Braylon Edwards has been amazing this year. Chad Henne has been solid. But Mike Hart has been Michigan’s MVP.
Hart had eight carries combined in the Wolverines’ first two games — and Michigan went 1-1. Since then, the diminutive freshman has rolled his season total up over 1,300 yards on the ground and Michigan is — somewhat remarkably — 7-0 in the Big Ten and one win away from a second straight trip to the Rose Bowl.
And yet, Hart continues to get about as much national attention as my intramural team.
The biggest slap in the face came on Tuesday when the semifinalists for the Doak Walker Award — annually awarded to the “nation’s best running back” — were announced, and Hart’s name was nowhere to be found.
Ronnie Brown of Auburn made it with 704 yards rushing and 264 yards receiving and nine touchdowns on the year. So did his teammate Carnell Williams, who has compiled 963 yards rushing. So did Reggie Bush — who is without question one of the nation’s best athletes — but he has had just one game with more than 15 carries and has eclipsed 100 yards on the ground just once in his career.
Meanwhile Hart, who has 1,333 yards rushing and 1,527 total yards along with nine touchdowns — both tops in the Big Ten — is nowhere to be found on the semifinalist list.
But as the rest of the nation continues to ignore the youngster starring in Michigan’s backfield, Hart’s teammates and coaches are well aware where this team would be without him — and it’s not one win away from Pasadena.
“I can’t say to you that I thought he would be leading the Big Ten in rushing this late in the season because I didn’t,” Michigan coach Lloyd Carr said. “But I didn’t have any question that he was the kind of kid that was going to be successful.
“This guy, to walk in here, into this conference and carry the football as many times as he has and still be strong at the end of the season, I think that’s the test of a great back.”
Now, as of last week, we couldn’t even have had this conversation. But on Monday, according to CBS Sportsline, the Doak Walker Award board of directors voted to amend their long-standing rules and let true freshmen into consideration.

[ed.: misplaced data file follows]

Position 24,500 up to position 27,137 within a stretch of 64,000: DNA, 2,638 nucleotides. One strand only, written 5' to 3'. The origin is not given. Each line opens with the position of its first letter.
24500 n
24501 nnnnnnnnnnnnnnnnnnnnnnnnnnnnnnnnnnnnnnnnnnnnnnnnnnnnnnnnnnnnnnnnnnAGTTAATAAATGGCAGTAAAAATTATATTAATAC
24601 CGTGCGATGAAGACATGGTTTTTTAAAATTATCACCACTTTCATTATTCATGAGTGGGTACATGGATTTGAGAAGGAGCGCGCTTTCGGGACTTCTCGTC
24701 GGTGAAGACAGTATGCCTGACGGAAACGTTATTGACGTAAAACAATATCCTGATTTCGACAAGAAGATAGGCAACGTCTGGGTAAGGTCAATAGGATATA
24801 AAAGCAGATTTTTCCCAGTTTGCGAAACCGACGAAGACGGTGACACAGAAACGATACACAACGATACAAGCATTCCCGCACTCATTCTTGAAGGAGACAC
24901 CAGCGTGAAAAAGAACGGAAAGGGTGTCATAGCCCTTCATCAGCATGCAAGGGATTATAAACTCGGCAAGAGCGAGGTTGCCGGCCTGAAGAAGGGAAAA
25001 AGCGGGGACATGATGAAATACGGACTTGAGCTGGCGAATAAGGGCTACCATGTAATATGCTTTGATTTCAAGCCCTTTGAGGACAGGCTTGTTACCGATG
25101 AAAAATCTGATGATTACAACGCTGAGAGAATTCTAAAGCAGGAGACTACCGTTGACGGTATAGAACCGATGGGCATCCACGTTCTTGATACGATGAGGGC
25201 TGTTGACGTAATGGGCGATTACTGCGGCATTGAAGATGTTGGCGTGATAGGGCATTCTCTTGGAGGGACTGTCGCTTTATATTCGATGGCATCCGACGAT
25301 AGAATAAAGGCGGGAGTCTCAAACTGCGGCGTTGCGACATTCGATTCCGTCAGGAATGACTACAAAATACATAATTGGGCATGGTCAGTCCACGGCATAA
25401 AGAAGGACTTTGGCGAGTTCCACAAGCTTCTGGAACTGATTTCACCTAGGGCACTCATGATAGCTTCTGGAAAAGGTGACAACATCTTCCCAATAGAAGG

It’s a rule that came just in time to allow Oklahoma’s Adrian Peterson as one of the semifinalists. But not Hart.
Which is a pretty big disappointment. In addition to his stats — which are better than just about any running back in the country — Hart has probably done as much for his team as any player in the country. Without Hart shakin’ and bakin’ Michigan’s opponents for the last two months, the Wolverines could be in a situation similar to Ohio State’s — struggling for six to eight wins and heading to a mediocre bowl game.
“It’s unbelievable the way he’s come out and played the way he has,” fullback Kevin Dudley said. “As young as he is, he just keeps getting better and better every week and is really proving that he is a good back.”
It’s really unfathomable that Hart hasn’t received more attention. The combination of Hart barely playing in Michigan’s first two games and Peterson exploding onto the national scene early has made Hart’s Big Ten domination a non-story. While Peterson has spent the year trying to accumulate Heisman votes, Hart has spent the year fighting to simply be mentioned when people talk about the nation’s best backs.
Maybe on Saturday, when he plays in the best rivalry in college football, Hart will finally receive some national attention.
Or maybe it doesn’t matter — to Hart or to the rest of the Wolverines — as long as the freshman’s efforts on the field helps Michigan to one more win.
“His constant maturity throughout the season (has impressed me),” team captain David Baas said. “Going in there as a freshman, you can see it in his eyes. When he is out there running, he wants to win it just as bad as everybody else.
Now, if only the Doak Walker committee had recognized all the spectacular things Hart’s done this year and given him a chance to win the award he deserves.
Chris Burke also thinks Marlin Jackson should have made the Thorpe Award finalist list. He can be reached at firstname.lastname@example.org